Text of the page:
Clinical History.—This child was referred for evaluation at the age of 2 years because of a heart murmur noted during routine care. She had been treated once at age 6 months for pneumonia but otherwise had not been ill. There was no history of stridor. Her growth and development had not been remarkable, although her speech development seemed somewhat delayed. The physical examination was compatible with a small patent ductus arteriosus. The electrocardiogram was normal. Routine barium swallow roentgenograms were obtained and cardiac catheterization performed.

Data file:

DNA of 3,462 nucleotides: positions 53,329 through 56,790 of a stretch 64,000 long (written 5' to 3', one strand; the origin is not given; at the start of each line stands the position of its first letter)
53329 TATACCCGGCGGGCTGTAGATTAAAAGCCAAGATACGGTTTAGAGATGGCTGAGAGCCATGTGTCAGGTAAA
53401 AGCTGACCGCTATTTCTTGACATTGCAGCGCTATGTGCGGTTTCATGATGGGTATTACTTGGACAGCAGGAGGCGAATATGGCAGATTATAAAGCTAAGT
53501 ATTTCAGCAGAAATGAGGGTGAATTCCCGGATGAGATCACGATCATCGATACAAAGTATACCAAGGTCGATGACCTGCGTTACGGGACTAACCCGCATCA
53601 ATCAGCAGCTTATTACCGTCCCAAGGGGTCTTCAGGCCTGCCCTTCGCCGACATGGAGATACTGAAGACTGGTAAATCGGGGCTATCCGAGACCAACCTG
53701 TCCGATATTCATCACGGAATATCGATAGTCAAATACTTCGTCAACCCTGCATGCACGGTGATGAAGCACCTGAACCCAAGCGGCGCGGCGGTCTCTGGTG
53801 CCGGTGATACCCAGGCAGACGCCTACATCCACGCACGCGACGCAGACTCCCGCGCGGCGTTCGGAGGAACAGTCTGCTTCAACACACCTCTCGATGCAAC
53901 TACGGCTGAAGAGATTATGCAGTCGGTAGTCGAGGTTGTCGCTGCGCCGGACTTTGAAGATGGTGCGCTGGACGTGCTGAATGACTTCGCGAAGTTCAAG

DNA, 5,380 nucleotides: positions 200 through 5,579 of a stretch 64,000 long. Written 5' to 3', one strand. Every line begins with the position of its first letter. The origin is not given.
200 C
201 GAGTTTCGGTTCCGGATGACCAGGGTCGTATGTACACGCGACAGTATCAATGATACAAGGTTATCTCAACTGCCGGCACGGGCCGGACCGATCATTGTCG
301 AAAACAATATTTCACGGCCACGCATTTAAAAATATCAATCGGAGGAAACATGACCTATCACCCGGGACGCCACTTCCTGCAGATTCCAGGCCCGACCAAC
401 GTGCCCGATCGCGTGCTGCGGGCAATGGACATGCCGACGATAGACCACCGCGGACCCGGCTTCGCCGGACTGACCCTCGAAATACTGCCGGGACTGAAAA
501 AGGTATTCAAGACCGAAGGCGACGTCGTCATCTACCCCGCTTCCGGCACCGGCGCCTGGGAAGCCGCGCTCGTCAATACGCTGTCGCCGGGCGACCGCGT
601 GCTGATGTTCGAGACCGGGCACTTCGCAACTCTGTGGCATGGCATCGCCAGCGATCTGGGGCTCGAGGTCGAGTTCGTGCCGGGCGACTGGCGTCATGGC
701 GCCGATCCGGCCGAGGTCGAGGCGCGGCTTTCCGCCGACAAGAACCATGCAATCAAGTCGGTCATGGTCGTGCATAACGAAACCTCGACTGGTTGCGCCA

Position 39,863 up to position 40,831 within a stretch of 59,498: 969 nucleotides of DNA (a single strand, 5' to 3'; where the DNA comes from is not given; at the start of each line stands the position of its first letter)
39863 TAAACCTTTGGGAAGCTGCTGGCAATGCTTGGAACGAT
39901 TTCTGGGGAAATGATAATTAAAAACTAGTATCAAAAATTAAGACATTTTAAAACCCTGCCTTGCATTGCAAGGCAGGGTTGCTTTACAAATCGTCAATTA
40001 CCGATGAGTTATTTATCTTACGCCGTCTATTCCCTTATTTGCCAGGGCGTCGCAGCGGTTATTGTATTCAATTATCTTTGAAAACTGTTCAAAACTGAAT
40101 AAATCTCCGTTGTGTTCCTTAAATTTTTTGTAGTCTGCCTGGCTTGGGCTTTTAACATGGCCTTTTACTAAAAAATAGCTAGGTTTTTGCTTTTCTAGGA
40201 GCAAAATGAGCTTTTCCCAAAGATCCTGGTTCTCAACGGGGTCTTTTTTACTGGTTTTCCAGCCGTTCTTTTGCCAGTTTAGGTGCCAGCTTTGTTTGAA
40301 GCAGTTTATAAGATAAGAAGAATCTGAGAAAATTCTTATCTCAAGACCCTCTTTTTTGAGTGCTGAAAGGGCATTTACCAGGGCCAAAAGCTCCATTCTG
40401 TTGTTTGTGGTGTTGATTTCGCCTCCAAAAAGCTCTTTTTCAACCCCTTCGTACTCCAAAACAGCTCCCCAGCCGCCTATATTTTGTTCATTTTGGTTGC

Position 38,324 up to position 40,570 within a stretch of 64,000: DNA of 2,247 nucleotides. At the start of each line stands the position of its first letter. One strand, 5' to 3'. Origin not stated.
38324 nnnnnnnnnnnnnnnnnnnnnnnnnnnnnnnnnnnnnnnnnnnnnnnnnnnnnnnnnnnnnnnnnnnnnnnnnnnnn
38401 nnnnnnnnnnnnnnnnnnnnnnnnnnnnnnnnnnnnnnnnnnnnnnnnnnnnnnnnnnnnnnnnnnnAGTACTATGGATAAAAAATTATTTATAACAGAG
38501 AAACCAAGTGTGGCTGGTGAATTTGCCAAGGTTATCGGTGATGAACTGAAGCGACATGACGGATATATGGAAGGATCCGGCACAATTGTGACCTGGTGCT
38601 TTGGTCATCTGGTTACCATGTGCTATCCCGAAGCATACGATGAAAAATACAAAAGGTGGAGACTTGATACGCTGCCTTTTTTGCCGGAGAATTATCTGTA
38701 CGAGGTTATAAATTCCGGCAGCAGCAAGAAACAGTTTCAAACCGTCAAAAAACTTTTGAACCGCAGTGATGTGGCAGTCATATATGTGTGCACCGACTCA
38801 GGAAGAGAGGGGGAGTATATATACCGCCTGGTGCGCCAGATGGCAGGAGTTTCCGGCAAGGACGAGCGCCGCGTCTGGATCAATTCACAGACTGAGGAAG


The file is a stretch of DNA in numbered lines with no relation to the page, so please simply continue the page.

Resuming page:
Denouement and Discussion
Pulmonary Artery Sling Syndrome
The posteroanterior and lateral chest roentgenograms show (Fig 1 and 2) an anterior compression on the esophagus at the level of the carina. A right ventricular cineangiogram (Fig 3) shows an anomalous left pulmonary artery rising from the right pulmonary artery. The bronchogram (Fig 4) shows compression of the bronchus to the right upper lobe and of
Gwinn JL, Lee FA, Ruschhaupt DG. Radiologic Case of the Month. Am J Dis Child. 1973;126(6):789-790. doi:10.1001/archpedi.1973.02110190637010